Wednesday, April 20, 2011

No More Speeding

Well it finally happened, I got my license suspended. What's really stupid about laws in this state is that I can't even apply for a restricted license to get to/from work. They only reserve that privilege for people with DUI's. That's right, people who drive drunk are apparently safer drivers than people who speed but never get into accidents. Go figure.

It's my fault for breaking the law so I can't be too upset about it. So for the next year I can't get another ticket or my license will get even further suspended or worse, revoked. In addition to that they can impound my car for up to 30 days. Which means I better not get pulled over for anything stupid like a light or something.

No more speeding for me! I learned my lesson.

New Job, From Software to Business

I've been at my new job two months and I have to say that it's pretty awesome. Maybe I haven't been hardened by the long hours and stressful deadlines. Perhaps I'm still in my "new toy" phase. Whatever the reason, I find myself looking forward to coming into work each day. It sounds weird actually saying that, but for the first time in my life I actually feel that way.

So what do I do at work? Depends on who's asking. I have answers that range from: "I'm a BA." and "I do a mix of programming and business." to "Heh, please." (Courtesy of Barney Stinson)

Here is the long answer. My official title is Business System Analyst III. My job consists of two major functions: The first is doing business reporting for executives. I use SQL (pronounced "Sequel") and VBA (Visual Basic) to pull data and create reports (usually in Microsoft Excel) that high level executives use to make business decisions. The second part of my job is optimizing internal business systems. Basically, people ask our team to make their lives easier and we provide technical solutions.

The team that I work on is pretty badass. From the moment I started at the company I knew my team was exclusive. I wouldn't say we are hated on, but I detect a little jealousy when talking with my new hire peers. First of all I never had to go through the boring 9 day training that new hires go through. Second, they put me into my own office (less than 5% of the employees here work in an office). Third, they gave me a company laptop and told me that I could work from home whenever I wanted.

All these perks came from being on an allstar team, everyone is good at what they do and we're one of the best (if not THE best) reporting teams in the company. Most teams consist of 50+ employees with some people strong at business and some people strong at programming. Our team is only 10 people (including me) and we completely blow other teams out of the water. We produce accurate and fast results and we have a strong reputation within the company.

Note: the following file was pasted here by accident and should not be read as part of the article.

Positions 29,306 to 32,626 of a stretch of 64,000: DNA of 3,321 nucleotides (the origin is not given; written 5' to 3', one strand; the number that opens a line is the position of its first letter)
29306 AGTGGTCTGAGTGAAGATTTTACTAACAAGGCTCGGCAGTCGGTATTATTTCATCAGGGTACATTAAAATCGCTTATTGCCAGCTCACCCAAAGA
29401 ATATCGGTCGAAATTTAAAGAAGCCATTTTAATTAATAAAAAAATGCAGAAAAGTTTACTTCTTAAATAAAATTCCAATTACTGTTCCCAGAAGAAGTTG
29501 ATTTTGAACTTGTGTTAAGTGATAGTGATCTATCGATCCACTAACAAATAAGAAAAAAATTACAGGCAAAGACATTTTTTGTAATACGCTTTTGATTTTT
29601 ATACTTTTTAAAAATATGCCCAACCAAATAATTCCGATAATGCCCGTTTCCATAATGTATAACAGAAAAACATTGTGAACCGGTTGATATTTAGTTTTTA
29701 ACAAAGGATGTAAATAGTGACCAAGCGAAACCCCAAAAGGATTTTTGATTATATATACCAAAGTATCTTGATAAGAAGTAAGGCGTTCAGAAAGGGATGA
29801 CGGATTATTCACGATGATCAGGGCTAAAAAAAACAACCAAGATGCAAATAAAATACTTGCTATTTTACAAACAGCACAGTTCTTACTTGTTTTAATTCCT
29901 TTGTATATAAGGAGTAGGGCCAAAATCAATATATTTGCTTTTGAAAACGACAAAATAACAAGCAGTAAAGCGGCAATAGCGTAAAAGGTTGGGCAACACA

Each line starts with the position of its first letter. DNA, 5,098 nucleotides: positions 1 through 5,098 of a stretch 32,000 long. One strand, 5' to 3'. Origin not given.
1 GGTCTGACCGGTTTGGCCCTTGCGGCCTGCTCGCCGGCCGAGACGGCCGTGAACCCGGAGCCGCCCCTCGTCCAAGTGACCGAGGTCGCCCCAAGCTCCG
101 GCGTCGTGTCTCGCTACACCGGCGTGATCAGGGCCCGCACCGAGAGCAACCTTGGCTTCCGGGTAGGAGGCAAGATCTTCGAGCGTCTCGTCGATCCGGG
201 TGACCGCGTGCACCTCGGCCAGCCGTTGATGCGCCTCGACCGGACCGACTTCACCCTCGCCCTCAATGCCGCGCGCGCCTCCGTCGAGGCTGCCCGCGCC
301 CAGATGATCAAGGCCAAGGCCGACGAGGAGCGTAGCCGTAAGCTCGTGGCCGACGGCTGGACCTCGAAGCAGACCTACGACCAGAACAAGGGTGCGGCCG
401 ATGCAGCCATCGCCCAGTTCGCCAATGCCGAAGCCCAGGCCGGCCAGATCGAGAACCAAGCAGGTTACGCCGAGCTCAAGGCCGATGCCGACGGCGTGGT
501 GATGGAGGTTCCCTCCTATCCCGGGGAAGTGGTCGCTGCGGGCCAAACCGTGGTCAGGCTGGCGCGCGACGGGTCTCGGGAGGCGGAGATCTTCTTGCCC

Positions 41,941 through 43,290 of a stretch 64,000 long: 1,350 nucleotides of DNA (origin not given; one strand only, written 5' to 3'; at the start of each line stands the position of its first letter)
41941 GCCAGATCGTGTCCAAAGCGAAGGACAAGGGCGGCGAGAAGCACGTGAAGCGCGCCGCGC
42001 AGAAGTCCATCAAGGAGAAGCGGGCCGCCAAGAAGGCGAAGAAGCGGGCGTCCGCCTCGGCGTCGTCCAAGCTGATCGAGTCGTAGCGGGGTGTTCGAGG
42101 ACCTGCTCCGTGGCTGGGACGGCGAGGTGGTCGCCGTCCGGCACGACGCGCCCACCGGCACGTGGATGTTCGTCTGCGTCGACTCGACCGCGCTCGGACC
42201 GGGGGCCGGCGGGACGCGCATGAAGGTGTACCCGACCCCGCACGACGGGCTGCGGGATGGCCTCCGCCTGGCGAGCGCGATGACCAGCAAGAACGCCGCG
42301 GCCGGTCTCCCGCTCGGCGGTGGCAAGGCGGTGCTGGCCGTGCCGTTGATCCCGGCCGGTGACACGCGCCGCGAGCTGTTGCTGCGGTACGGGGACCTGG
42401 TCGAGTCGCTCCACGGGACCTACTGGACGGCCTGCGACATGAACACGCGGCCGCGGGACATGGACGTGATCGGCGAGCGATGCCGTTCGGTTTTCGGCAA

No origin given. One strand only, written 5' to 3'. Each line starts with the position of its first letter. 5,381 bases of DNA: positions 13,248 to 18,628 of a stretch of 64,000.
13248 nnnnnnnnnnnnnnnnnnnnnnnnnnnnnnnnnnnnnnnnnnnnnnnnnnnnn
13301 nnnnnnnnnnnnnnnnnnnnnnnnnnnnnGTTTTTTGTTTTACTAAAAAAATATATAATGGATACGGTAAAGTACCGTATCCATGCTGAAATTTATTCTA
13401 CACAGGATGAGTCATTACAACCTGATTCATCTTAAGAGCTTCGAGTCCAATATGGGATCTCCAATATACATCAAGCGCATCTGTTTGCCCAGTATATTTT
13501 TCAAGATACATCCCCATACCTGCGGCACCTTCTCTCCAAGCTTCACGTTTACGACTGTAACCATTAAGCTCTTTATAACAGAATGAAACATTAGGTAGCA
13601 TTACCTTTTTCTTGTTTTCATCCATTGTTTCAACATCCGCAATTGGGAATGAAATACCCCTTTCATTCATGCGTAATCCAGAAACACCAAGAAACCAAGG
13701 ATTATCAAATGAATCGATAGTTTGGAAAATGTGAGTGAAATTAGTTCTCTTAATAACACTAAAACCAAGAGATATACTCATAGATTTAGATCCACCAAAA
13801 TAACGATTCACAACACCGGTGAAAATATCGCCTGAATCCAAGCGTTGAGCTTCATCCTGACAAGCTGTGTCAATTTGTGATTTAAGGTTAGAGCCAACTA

With all that awesomeness though, comes the huge pressure to perform. The reason I didn't do the 9 day training is because I had to hit the ground running. I put in tons of hours at the start and the learning curve was extremely high. I didn't know any SQL or VBA coming into this position (well, a little in college) but I was able to pick it up fast. Not only did I have to get my technical skills up to par, but I had to wrap my head around the business aspect as well. Programming was no problem, I have 4 years of schooling to help me pick up code quickly. However, picking up business was something brand new. Fortunately most of it was "common sense" and I already had a strong passion for business to begin with, so all of it came quicker than I anticipated. Now, two months in, I've finally caught up I'm getting settled in. Although, it seems like every single day I learn something new.

Overall, I'm loving my new job. Having a dynamic job can be difficult but I enjoy having each day be different. I have lost myself in my work a few times since I've started and I've had some extremely long weeks... but I honestly don't care as much as I did before. I think it's because I'm learning so much and I really like my group, my company, and what they have me doing.

I'd consider this a pretty successful transition from software to business. However I'm not sure you can really classify what I'm doing as strictly "Business". Either way, I can see myself at this company for a very long time.